• louise harper

Giant Crochet Virus Pattern

Viruses have been around forever, they haven't just sprung up this past year. They have been lingering and making humans ill since before we even evolved into humans. Just because one is more viral and disruptive than others doesn't make it the most worrisome or important (in terms of scientific discovery, that is!).


That said, Coronavirus is going to have a massive impact on all of humanity and our history. I have been amusing myself during lockdown, not just with constant crocheting and knitting, but with the idea of kids in 50 years time having homework assignments to "find out what it was like in the lockdown of 2020" and working out what I would say. What would you tell them?


Another way I have kept myself occupied is by making a giant virus that now sits on my sofa! Sometimes I have found that having a giant stress ball around is particularly useful! It's also just the right size to hug when you are missing the people you love. I know that lockdown is easing and that it is possible to go visit people now, but this virus is still going to have an impact! Whether that's changing the entire way we work, increased anxiety about going out in public places, or postponing your wedding (Thanks Coronavirus!); I think my giant stress ball virus is going to be sitting on my sofa for quite a while yet!





I made my giant virus with 3 strands of double knit yarn and used various yarns from my stash - when I started this it was tricky to get hold of new yarn! The body is made up of blues and greys and greens. The spike glycoproteins are made up of 2 strands of a super bright orange and one strand of yarn that is mostly red but has occasional rainbows in it.


To create the body of your very own giant virus:

using 3 strands of do yarn and a 5mm hook - 6sc into a magic loop (6)

increase in each stitch around (12)

*increase, sc* around (18)

*increase, 2sc* around (24)

*increase, 3sc* around (30)

*increase, 4sc* around (36)

*increase, 5sc* around (42)

*increase, 6sc* around (48) ---- This round is where the glycoproteins are attached, you can leave a stitch marker if you like to help you work out where they need to go

*increase, 7sc* around (54)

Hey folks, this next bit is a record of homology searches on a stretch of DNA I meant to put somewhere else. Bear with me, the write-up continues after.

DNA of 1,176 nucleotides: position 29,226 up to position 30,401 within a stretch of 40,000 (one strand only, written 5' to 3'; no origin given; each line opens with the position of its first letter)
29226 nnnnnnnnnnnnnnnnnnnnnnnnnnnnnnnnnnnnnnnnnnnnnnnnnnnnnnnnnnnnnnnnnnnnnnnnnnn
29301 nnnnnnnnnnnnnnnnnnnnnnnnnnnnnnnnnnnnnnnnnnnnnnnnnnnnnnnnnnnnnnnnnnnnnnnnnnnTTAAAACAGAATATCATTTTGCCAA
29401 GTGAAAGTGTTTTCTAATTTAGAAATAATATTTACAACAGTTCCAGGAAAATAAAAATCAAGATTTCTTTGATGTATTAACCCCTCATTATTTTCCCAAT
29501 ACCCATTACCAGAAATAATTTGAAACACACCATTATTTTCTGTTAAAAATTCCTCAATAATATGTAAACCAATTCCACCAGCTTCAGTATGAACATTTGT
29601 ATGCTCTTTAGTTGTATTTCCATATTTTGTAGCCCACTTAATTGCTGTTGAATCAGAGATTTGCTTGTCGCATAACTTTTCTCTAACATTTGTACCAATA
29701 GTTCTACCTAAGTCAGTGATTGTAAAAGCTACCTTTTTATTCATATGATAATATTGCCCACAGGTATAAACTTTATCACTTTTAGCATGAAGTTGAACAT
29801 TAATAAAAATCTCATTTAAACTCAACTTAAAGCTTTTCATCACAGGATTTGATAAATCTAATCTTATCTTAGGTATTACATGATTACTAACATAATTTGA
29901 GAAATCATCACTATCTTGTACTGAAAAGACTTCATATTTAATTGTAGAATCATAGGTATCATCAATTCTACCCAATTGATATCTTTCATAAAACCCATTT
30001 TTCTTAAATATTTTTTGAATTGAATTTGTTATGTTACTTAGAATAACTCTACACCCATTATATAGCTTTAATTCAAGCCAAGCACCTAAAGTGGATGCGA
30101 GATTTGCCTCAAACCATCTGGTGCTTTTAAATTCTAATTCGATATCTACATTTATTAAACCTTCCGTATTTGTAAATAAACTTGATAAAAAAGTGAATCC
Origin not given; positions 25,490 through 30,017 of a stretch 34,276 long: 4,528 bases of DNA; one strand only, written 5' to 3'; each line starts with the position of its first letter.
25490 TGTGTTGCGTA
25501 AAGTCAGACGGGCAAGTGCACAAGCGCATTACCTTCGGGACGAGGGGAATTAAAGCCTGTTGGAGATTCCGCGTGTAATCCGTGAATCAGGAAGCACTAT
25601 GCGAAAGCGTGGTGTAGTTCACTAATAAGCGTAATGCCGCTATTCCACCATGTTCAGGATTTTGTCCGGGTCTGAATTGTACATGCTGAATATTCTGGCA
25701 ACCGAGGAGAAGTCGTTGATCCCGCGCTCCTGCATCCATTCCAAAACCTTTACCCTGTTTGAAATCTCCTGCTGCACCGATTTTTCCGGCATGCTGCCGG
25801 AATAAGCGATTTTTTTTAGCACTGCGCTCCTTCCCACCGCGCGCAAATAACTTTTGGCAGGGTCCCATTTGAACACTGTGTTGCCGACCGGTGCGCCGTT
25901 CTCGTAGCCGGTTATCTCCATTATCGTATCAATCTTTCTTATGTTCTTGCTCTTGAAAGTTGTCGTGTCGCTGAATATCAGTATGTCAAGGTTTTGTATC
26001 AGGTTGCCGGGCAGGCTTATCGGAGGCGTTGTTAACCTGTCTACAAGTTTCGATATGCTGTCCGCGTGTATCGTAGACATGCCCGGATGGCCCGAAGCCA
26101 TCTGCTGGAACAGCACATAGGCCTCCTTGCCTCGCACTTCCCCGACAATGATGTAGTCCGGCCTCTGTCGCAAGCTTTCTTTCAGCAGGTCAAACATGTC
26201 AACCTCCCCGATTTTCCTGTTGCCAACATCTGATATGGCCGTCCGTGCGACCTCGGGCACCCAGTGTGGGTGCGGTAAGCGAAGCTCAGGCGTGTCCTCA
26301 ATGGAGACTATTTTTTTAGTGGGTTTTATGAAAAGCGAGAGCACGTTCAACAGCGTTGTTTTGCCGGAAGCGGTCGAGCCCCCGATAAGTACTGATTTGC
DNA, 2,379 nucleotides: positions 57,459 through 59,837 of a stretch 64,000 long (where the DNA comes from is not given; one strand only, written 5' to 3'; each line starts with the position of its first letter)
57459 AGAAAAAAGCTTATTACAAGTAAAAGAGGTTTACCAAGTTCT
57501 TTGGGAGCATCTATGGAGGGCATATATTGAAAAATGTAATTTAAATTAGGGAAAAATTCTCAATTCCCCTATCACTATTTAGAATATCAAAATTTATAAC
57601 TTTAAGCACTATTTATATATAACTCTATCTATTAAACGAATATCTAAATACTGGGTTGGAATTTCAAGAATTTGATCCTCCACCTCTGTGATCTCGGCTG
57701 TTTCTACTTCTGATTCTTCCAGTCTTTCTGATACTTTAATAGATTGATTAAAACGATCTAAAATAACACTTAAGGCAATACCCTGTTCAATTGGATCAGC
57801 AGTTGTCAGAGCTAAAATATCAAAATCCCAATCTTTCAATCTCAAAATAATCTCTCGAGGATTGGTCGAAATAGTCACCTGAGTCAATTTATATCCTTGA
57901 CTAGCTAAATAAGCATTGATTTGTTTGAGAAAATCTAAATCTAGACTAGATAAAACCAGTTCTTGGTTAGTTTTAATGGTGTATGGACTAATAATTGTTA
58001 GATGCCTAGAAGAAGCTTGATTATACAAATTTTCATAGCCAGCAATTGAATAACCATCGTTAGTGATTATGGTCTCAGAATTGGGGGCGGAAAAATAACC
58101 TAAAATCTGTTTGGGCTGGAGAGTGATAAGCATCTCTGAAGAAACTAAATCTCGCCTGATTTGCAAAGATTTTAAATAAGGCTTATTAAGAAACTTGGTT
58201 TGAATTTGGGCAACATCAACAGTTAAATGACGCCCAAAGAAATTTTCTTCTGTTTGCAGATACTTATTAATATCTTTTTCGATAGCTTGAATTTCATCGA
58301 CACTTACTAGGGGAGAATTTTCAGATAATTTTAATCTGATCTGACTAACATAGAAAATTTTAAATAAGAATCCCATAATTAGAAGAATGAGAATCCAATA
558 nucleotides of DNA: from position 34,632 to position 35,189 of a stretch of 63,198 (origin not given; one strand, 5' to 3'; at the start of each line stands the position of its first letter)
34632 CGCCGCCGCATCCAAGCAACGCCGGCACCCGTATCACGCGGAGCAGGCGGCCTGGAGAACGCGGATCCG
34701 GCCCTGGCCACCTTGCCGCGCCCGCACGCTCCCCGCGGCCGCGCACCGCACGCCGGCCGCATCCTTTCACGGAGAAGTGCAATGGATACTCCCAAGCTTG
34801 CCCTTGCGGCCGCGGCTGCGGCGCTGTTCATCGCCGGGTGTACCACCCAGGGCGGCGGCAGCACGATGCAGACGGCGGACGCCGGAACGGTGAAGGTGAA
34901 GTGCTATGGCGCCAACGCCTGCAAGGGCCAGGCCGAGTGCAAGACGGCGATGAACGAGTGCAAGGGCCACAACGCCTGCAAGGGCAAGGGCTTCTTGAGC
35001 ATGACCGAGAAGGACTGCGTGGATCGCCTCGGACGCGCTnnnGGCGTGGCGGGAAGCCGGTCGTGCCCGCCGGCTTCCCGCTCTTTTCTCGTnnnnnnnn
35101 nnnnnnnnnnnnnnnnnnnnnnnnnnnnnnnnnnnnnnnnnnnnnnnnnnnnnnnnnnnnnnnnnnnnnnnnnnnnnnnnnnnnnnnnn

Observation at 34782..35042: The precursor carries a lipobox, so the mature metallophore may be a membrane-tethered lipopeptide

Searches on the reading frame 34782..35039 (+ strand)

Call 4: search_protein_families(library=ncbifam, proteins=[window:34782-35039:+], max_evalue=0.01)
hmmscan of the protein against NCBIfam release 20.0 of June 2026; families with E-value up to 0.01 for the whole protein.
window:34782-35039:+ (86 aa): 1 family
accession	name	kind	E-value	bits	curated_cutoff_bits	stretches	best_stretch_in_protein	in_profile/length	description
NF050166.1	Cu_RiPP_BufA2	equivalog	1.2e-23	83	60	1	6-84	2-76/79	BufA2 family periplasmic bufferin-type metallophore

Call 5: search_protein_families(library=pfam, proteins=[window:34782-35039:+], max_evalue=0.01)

*increase, 8sc* around (60)

*increase, 9sc* around (66)

*increase, 10sc* around (72)

sc in each stitch around (72) repeat for 5

sc in each stitch around (72) ---- sc in each stitch around (72) repeat for 5

sc in each stitch around (72) repeat for 5

*decrease, 10sc* around (66)

*decrease, 9sc* around (60)

*decrease, 8sc* around (54)

*decrease, 7sc* around (48) ---- This round is where the glycoproteins are attached, you can leave a stitch marker if you like to help you work out where they need to go

*decrease, 6sc* around (42)

*decrease, 5sc* around (36) *decrease, 4sc* around (30)

stuff the body to desired squishiness level *decrease, 3sc* around (24) *decrease, 2sc* around (18)

*decrease, sc* around (12)

decrease in each stitch around (6) finish of leaving a long tail and close up the hole





Glycoproteins are present on lots of different cells, even the ones that make up your own body. They are how cells interact and communicate with one another. In terms of viruses, these squiggly spikes are the part of the virus that binds with the host cell.


I made 12 glycoproteins for my virus and stitched them on; 4 evenly spaced around round 8, 4 evenly spaced (and lining up with the previous 4) around round 24, and the final 4 evenly spaced around the middle. The 4 glycoproteins around the middle do not line up with the 4 at the top and bottom.




To create a glycoprotein:

using 3 strands of double knit yarn and a 5mm hook - 6sc into magic loop

sc in each stitch around (6) repeat for 2 more rows

In BLO sc in each stitch around (6)

sc in each stitch around (6) repeat for 8 more rows

finish off, leaving a long tail for sewing to the body and push some stuffing inside the spike.


Reattach the three strands of yarn to the front loops of round 4 (either with a standing sc, or by slip stitching and chaining 1)

increase in each stitch around (12)

increase in each stitch around (24)

increase in each stitch around (48)

increase in each stitch around (96)

increase in each stitch around (192)


weave in your ends and stitch to the virus body - I found it was more productive to work in groups of 4. Once I finished 4 glycoproteins I stitched them to the body, that way I could break up those almost endless feeling hyperbolic stitches, and got to see the progress I was making!


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